Monday, October 18, 2010

The Power of...

Overly Abstract Loaded Language.

Recently, a facebook friend posted this:

"The past has no power over the present moment"
Eckhart Tolle

I was inspired to comment and then edit and expand that comment as follows:

My problem with "spirit speak", as I call it, is that it doesn't hold up to any kind of rational inquiry. All the words are so loaded with special meanings that they can defy any kind of meaningful discourse. Words like "We are all one" or "We are the silence" or "We are love" are abstracted to the point of near uselessness.

As for the Tool comment above, uh...I mean Tolle...first of all, there is no such thing as "the present moment". It is an illusion created by our brains to make some sense out to the swirling sea of chaos around us. Relativity shows this pretty clearly I believe.

Secondly, even if we discount all that bothersome quantum physics and stuff and accept a sort of conventional, every day meaning of "the present moment", it is self-evidently obvious that the past has near total power over "the present moment" in all kinds of arenas.

For instance: Cue ball hits 8 ball. 8 ball travels towards side pocket. 8 ball cannot decide to have a different past. It's past determines in a huge way what will happen to it next. The family, culture, and society you grow up on has a huge "power" over you. The language you grow up speaking has a huge effect on not only your mind but the very structure of your facial muscles.

The way I see it, statements, like Tolle's have a target audience who already speak "spirit speak" who know what he's talking about.

I would translate it thus:

"I am so certain of the following that I state it as Truth, based solely on my authority as "one who knows". Your mental conception of what the past is, including your personal biography, does not have to determine or interfere with your experience of your current moment and it's possibilities. You can let go of our past and be present with what is happening now."

I don't agree with this statement myself, even though, in my opinion, it's a bit more honest and clearly stated. I don't believe he or anyone else has any idea what Truth or the Ultimate Nature of anything is. I don't believe that it's possible to let go of one's history and experience nothing but the present moment happening now. I don't believe that "now" exists. Even the screen you are looking at "now" is actually the past. The light takes a fraction of a second to get from the screen to your eye and brain. I don't even believe that living in the present is a good idea, even if it is possible. Nature sure doesn't. Every species on Earth seems to be the result of past events shaping flexible DNA molecules in the interest of survival. Without a past you would not be a human being. In addition, I believe that anyone who claims to be "enlightened" or to have transcended self-interest is lying, either to themselves, to you, or both.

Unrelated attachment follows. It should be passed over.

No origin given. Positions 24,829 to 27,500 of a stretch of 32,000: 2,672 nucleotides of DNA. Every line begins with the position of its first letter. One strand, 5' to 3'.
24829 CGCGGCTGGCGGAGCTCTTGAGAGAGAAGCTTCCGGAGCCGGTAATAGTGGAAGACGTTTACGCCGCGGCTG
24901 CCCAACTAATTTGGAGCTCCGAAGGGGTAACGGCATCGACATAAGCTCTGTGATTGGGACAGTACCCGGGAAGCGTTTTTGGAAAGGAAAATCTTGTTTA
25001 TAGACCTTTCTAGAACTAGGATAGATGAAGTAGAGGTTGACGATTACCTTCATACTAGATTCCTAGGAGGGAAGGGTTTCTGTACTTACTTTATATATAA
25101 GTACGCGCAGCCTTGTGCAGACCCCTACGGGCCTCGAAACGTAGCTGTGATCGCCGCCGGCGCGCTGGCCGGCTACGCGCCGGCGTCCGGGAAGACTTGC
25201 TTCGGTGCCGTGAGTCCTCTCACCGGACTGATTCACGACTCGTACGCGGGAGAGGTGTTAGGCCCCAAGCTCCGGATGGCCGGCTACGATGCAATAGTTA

I would also posit that the "you" that is selecting which memories to hold or let go, the one selecting Heaven or Hell from the existential juke box is itself a product of the past. I believe we are all infinitely less powerful than we think we are. (This is the opposite of most New Age thinking which tends to posit the opposite.) I believe we exist for a little while in a swirl of mysterious stuff, we tell ourselves the stories we need to hear to fulfill an agenda, mostly biological, but also partly psychological and partly spiritual, and I believe that agenda comes from the past. (Every human being has an "ego" right? A sense of separate identity. It's not a choice. It's built into our DNA to have this thing. Our DNA might be a "point" in the present moment, but it seems to be a point with a direction that was plotted a long time ago.)

I think we are wrong about just about everything, we mostly miss the mark, we are pieces of sentient space junk who think we are the center of the Universe. I also think that point of view is damn near everything; "Truth" is something we made up to establish identity, to comfort ourselves, and kill each other over; "Now" is something we made up to make sense of the world; "Free Will" is an illusion and so is its lack. (Whether the Universe is absolutely pre-determined, or the product of chaos interacting with free will, or some combination of the two, it would look and feel exactly as it does now.) I also believe like any good surfer, that our sphere of apparent control, if it exists at all, is pretty small, but hey, it's what we've got, or think we have, this wave is awesome, surfing is more fun than drowning, so what the Hell?...Choose a point of view, or pretend to choose one, and... Kowabunga!

I believe that everything is ultimately an unknowable mystery. Balance, kindness, friendship, music, and awe are worth cultivating.